NBA free agent Enes Kanter Freedom told Newsmax that while he feels for Brittney Griner's situation, he does not think the United States should trade her for the long-held Russian arms dealer Viktor Bout, known as "The Merchant of Death."
Griner, the WNBA star recently convicted on drug charges in Russia for having a small amount of cannabis in a vaping tube, was sentenced to nine years at a Russian penal colony. The United States is negotiating to trade her and American Paul Whelan for Bout and another Russian.
"You know, I've been following her case very closely and I feel for her," Freedom said Tuesday on "The Record With Greta Van Susteren."
Freedom said he was "heartbroken" over Griner's situation, but added that "people need to understand, the White House needs to understand, we are trying to trade her with someone who is responsible for thousands of lives and who some other selling illegal weapons in Africa and Asia. And we cannot be trading her with that horrible person and at the end of the day."
Freedom was born Enes Kanter in Switzerland to Turkish parents. He said in 2018 that he couldn't return to his native country because of his criticism of Turkish President Recep Tayyip Erdoğan. He became a U.S. citizen in 2021 and added Freedom as his last name.
He said last week he has been "blackballed" by the NBA for speaking out against the Chinese communist government for its human rights abuses.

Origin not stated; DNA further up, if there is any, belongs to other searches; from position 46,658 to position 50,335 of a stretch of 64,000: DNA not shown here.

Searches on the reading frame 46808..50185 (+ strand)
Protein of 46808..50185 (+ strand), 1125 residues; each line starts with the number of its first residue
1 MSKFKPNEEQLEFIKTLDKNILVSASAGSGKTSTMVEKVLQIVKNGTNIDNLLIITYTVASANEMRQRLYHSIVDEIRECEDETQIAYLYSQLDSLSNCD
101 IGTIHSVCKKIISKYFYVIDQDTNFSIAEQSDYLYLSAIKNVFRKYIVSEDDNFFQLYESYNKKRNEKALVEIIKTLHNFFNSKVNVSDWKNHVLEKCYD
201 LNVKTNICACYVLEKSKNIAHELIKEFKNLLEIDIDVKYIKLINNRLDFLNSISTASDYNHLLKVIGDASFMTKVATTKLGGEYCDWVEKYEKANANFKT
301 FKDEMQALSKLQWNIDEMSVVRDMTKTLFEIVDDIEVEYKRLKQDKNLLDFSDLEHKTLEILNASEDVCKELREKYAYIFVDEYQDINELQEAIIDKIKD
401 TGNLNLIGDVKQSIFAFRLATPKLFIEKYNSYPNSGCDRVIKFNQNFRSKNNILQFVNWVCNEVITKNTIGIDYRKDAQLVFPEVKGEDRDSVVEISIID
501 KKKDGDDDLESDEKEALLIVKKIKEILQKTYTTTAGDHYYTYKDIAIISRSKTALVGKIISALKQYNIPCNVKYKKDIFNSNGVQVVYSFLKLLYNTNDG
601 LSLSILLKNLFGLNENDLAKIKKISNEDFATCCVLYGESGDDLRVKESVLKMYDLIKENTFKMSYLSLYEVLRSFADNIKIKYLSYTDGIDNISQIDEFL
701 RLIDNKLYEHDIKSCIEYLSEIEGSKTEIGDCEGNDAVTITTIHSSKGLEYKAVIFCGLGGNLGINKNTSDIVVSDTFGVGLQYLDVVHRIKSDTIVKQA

He told Van Susteren that letting Russia have Bout "could hurt the U.S. in the long run" and that he believes the White House "definitely needs to watch out."
He said that if he could talk to Griner and Whelan, he would tell them, "Be patient and we will get you out of there."
Freedom said he is aware of social media criticism of Griner for having protested the national anthem.
"It definitely broke my heart," he said. "But I mean, now I'm sure she definitely appreciates America more. I'm sure she will give everything she has to just to hear a word of that beautiful national anthem."
He said he would like to see the sports leagues educate players about leaving for dictatorships so others don't get caught up in similar circumstances and to understand how blessed they are in America.
Griner's defenders note that she and other athletes travel to foreign countries to play in the offseason because women are paid less than their male counterparts.
Freedom said he understands that and has been outspoken in his support of equal pay.
"They're trying to do the best. They came to just live a life, so that's why they are taking these risks to go to the other side of the world," he said.
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